Blueberry Oat Bagels

For the sponge: to be made 4 to 12 hours before baking, but any longer will result in a very yeasty (and admittedly sour) bagel.

100 g Quinoa flour
100 g Garbanzo bean flour
50 g Flaxseed meal
250 ml Warm water
3 g Dry active yeast

Combine the ingredients in the bowl of a standing mixer and mix with a spoon till the ingredients are combined.
Set aside at room temperature for at least 4 hours. (To get the blooming process going, I put the bowl on the stovetop in the back while the oven was preheated on the warm setting for an hour or so.)

To make the bagels:

100 g CGF oat flour
93 g CGF rolled oats
1 1/2 – 2 tsp. Sea salt
18 g Maple syrup
30 g Freeze-dried blueberries, powdered

Baking soda (1/2 tbsp. for every 2 liters or 1/2 gallon of water)

Preheat the oven to 400ºF.
Add the salt, maple syrup, blueberry powder, oat flour, and oats to the sponger, and attach dough hooks to your mixer and mix at low speed for a few minutes until thoroughly combined. (This can also be done by hand.)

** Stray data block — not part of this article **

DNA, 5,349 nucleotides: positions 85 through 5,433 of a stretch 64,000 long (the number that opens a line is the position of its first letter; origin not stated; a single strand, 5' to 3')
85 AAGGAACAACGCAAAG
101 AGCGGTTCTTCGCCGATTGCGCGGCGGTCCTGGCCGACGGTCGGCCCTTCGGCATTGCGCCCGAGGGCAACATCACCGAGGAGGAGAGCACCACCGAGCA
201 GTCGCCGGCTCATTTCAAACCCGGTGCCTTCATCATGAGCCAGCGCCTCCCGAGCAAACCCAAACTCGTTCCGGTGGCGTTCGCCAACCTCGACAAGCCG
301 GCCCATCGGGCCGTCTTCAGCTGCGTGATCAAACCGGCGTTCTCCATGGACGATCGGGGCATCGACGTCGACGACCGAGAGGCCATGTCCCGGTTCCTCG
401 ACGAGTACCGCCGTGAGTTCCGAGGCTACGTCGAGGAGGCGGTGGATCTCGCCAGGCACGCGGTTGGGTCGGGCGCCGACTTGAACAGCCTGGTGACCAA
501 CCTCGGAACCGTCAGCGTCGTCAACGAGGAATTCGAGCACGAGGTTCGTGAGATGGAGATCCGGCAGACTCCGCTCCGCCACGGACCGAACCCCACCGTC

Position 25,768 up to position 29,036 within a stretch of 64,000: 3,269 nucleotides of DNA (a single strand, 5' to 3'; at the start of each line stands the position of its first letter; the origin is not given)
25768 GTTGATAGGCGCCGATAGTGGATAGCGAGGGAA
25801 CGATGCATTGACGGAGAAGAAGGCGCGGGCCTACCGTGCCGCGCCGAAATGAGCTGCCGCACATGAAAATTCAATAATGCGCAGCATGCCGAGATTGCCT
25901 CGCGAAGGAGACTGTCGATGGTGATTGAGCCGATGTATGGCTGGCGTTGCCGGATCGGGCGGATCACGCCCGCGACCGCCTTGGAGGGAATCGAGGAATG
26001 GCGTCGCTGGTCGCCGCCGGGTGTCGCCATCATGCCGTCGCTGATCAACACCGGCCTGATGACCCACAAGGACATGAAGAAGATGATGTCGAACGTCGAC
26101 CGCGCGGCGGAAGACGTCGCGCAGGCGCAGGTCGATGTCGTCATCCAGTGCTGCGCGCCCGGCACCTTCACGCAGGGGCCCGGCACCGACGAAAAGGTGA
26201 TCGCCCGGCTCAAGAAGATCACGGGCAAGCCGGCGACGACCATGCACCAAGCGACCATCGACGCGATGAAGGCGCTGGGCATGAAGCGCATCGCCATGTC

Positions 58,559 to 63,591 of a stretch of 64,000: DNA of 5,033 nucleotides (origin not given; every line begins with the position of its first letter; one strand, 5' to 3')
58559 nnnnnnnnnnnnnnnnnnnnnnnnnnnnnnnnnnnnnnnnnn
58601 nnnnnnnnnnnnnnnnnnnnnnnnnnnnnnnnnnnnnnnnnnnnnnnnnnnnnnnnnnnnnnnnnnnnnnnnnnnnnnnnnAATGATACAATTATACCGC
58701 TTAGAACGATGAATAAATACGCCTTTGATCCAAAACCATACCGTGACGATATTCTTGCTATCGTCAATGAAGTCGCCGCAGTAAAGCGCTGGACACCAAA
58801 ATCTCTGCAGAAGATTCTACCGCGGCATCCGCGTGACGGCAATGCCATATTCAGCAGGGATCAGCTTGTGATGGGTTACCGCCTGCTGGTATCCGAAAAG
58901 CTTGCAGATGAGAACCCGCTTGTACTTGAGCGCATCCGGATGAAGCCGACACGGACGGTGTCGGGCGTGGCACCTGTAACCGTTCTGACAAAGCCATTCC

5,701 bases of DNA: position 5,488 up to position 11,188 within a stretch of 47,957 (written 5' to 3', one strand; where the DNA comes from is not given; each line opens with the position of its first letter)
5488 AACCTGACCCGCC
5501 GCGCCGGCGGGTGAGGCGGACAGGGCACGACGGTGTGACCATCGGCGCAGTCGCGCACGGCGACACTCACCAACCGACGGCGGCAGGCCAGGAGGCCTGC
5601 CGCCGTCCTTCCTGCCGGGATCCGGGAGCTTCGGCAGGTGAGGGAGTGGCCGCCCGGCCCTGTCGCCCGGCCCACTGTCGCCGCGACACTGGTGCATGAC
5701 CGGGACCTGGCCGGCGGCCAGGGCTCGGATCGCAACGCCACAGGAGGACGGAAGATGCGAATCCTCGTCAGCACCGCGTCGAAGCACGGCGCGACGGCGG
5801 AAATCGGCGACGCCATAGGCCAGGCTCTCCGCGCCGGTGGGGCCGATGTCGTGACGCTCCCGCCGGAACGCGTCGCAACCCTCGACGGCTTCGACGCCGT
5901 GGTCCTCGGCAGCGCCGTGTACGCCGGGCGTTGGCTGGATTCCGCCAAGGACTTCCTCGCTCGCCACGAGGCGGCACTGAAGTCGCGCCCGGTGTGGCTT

Once the dough is mixed, remove it to your counter and cover with a cloth to let it rest for 5-10 minutes.
While the dough is resting, place a wide, fairly deep pot filled with water on the stove to heat (measure the water so you know how much baking soda to use).
Once the water comes to a simmer add the baking soda.
Divide the dough into 6 - 7 pieces, and round each piece and set aside to rest for a few more minutes, covered.
To shape take each ball of dough, flatten out slightly using the palm of the hand, making a disc approximately 3.5 inches wide.
Make a hole in each using your thumb and place back on the counter, covered, to rise.
After 10 minutes flip each bagel over so the bottom is now facing up. (When this side begins to get slightly puffy and rounded it is time to boil.)
While the bagels are in their final rise bring your water to a simmer, then add the baking soda.
Drop the bagels 3 – 4 at a time into the simmering water (depending on how large your pot is).
They bagels will drop to the bottom and slowly begin to rise. (When this happens, flip the bagels, either with a spatula or flattened spoon, and let them simmer for another minute.)
Remove from the water using a skimmer or large spoon, and place them on a half-sheet pan lined with parchment paper.